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Allen Stanford Found Guilty of $7 Billion Ponzi Scheme

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Allen Stanford was convicted Tuesday of running a $7 billion Ponzi scheme. Stanford was found guilty on 13 counts of a 14-count criminal indictment, including fraud, conspiracy and obstructing an investigation by the U.S. Securities and Exchange Commission. He was found not guilty on one count of wire fraud. The charges carry a possible prison sentence of nearly 20 years.

“It was a vindication for the U.S. government, which closed down Stanford’s financial empire in February 2009 but had failed for years to address signs that the business was built on air,” according to a Reuters report. “The Stanford case was the biggest investment fraud since Bernard Madoff’s.”

Reuters said that Stanford, 61, was led out of the courtroom after the verdict, he touched his fist to his heart and looked at the bench where his mother and two daughters sat. He has been jailed since his June 2009 arrest.

“We’re disappointed in the outcome,” said Stanford’s defense attorney Ali Fazel. “We do expect an appeal.” He said he expects sentencing in several months.

Stanford, who was head of the now defunct Stanford Financial Group, based in Houston, was charged on Feb. 17, 2009, by the SEC with fraud and other violations of U.S. securities laws for his $7 billion Ponzi scheme that involved supposedly “safe” certificates of deposit. His personal fortune was once valued at $2.2 billion.

Andrew Stoltmann, of Stoltmann Law Offices in Chicago specializes in investment fraud, and cites several “red flags” that were “missed or ignored” by the SEC.

First was the fact Stanford’s businesses were inspected and investigated several times, starting in 2004 by the National Association of Securities Dealers, the brokerage industry’s self-policing group, which is now FINRA. “NASD’s scrutiny resulted in several disciplinary actions: the regulator fined his brokerage company four times, with penalties totaling $70,000, for violations that included misleading investors in sales materials about the risks of the CDs,” Stoltmann says.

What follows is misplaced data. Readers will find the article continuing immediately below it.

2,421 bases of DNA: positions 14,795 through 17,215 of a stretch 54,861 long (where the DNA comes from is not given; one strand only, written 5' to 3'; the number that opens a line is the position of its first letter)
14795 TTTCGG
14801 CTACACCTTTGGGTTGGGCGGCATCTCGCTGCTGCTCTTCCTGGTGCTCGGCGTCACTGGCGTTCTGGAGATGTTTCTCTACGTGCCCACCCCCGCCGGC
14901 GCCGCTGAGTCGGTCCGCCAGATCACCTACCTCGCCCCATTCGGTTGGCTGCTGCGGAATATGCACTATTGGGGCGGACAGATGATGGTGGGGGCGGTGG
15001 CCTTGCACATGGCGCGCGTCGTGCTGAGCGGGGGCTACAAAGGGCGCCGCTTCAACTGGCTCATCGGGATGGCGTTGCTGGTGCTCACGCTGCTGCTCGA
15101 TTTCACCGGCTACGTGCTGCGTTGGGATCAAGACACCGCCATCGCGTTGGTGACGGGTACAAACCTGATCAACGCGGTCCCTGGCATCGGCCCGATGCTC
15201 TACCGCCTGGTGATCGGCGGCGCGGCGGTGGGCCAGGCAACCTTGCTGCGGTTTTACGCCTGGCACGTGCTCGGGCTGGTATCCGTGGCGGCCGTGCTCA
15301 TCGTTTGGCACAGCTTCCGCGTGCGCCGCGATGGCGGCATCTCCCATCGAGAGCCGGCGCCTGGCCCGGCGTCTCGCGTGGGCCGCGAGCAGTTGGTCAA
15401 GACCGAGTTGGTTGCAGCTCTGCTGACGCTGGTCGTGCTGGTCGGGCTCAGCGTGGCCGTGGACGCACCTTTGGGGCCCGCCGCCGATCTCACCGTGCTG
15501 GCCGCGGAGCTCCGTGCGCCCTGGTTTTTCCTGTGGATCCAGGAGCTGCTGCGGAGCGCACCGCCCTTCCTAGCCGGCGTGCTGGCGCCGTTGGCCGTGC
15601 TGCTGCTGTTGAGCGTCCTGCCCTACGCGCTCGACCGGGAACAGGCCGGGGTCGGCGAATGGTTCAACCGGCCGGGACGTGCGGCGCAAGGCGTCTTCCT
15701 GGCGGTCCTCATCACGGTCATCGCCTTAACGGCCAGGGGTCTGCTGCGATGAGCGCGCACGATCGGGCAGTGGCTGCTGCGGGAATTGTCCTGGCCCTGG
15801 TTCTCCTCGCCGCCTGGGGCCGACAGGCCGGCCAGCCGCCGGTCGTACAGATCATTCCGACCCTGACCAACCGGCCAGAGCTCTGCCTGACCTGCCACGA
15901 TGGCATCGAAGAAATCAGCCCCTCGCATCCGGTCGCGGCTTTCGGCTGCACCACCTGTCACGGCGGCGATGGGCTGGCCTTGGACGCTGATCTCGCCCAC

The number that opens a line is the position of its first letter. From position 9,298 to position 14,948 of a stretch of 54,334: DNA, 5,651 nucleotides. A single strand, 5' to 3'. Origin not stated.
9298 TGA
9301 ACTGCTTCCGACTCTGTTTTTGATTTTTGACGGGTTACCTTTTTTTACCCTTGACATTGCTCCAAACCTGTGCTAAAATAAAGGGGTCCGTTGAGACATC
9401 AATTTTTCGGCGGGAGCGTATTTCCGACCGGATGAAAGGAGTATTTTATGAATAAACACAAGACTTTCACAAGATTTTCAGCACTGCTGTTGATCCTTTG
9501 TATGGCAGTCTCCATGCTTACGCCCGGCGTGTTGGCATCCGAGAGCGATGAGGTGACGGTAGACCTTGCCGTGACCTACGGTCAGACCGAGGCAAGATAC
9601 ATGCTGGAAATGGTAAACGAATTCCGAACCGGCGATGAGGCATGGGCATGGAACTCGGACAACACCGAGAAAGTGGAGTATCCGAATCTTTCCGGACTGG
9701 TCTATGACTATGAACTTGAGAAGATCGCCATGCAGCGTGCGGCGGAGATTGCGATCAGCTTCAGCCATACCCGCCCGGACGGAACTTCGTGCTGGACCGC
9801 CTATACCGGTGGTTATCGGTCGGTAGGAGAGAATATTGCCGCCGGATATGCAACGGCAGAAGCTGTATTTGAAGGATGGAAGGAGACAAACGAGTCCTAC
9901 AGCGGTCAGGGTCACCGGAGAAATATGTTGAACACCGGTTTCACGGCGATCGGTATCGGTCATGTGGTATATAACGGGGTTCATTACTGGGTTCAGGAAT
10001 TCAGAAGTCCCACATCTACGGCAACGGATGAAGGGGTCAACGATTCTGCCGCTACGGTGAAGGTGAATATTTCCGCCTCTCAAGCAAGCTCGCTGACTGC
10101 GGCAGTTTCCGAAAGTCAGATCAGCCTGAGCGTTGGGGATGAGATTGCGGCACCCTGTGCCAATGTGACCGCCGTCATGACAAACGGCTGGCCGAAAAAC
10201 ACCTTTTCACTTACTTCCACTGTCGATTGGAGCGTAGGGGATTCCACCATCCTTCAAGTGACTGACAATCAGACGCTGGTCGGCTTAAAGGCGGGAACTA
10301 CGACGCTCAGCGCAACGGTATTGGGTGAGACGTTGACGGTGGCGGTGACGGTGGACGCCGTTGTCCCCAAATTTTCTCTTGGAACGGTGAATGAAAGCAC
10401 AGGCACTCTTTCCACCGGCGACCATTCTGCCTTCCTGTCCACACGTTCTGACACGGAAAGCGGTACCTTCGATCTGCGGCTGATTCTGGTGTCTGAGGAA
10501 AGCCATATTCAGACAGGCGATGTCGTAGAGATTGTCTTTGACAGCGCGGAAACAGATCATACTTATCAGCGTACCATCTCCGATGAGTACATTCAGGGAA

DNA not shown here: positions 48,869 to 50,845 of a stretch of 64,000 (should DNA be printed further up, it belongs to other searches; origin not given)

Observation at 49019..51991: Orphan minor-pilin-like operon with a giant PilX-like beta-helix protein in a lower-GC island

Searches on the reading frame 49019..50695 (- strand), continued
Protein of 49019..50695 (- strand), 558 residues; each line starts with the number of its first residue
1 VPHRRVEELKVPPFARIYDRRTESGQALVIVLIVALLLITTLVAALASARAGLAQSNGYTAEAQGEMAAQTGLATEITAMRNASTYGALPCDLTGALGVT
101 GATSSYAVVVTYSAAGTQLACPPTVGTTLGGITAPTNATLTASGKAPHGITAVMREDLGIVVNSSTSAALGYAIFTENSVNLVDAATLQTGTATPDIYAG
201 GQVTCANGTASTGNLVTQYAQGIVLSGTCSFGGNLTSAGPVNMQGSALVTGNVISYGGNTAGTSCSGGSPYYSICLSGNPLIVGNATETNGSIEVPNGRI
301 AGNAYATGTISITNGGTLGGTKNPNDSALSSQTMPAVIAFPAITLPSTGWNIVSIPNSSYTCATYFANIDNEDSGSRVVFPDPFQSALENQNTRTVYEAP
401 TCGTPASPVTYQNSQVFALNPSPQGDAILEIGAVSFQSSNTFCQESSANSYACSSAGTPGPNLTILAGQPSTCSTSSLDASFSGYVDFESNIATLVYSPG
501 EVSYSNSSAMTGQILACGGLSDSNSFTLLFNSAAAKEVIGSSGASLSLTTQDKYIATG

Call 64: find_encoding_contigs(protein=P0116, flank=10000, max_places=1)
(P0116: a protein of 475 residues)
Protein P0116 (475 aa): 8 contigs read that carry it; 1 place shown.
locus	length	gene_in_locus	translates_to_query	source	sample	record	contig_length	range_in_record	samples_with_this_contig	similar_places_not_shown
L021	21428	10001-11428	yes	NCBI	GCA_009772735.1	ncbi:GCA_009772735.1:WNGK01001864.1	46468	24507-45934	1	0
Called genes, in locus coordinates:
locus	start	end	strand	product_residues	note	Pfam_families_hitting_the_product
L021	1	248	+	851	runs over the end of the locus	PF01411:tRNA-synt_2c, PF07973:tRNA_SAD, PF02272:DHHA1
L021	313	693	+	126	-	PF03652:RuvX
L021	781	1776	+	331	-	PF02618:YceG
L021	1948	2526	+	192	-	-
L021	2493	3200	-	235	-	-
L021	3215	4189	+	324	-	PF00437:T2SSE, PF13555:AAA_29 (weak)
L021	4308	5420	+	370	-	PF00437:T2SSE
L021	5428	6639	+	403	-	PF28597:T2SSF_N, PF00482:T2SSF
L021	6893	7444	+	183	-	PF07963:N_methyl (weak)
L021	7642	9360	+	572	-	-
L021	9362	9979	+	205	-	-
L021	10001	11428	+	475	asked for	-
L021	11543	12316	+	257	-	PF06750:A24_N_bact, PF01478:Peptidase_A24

Then there was a 2006 lawsuit by former employees alleging that Stanford’s company was running a Ponzi scheme. An SEC Office of inspector general’s report later found that the SEC’s Fort Worth, Texas, office was aware since 1997 that Stanford was likely operating a Ponzi scheme, Stoltmann says.

Stanford’s company also lacked capital. In June 2007, Stoltmann says, “a finding by regulators stated that Stanford’s company lacked enough capital to function properly as a securities brokerage firm. The company paid $20,000 to settle charges by the NASD without admitting or denying them.”

Mike Patton, an AdvisorOne blogger and president of Integrity Wealth Management, an RIA firm in Baton Rouge, La., said, “This closes one chapter in the ongoing saga of one of the most egregious con men of modern times. Still in limbo, however, is the reimbursement for those who were duped by the charismatic ex-billionaire. While the SEC brandishes swords with SIPC over the matter, those who invested in the once ‘highly touted CD’ are forced to wait, while the political machinery crawls along.”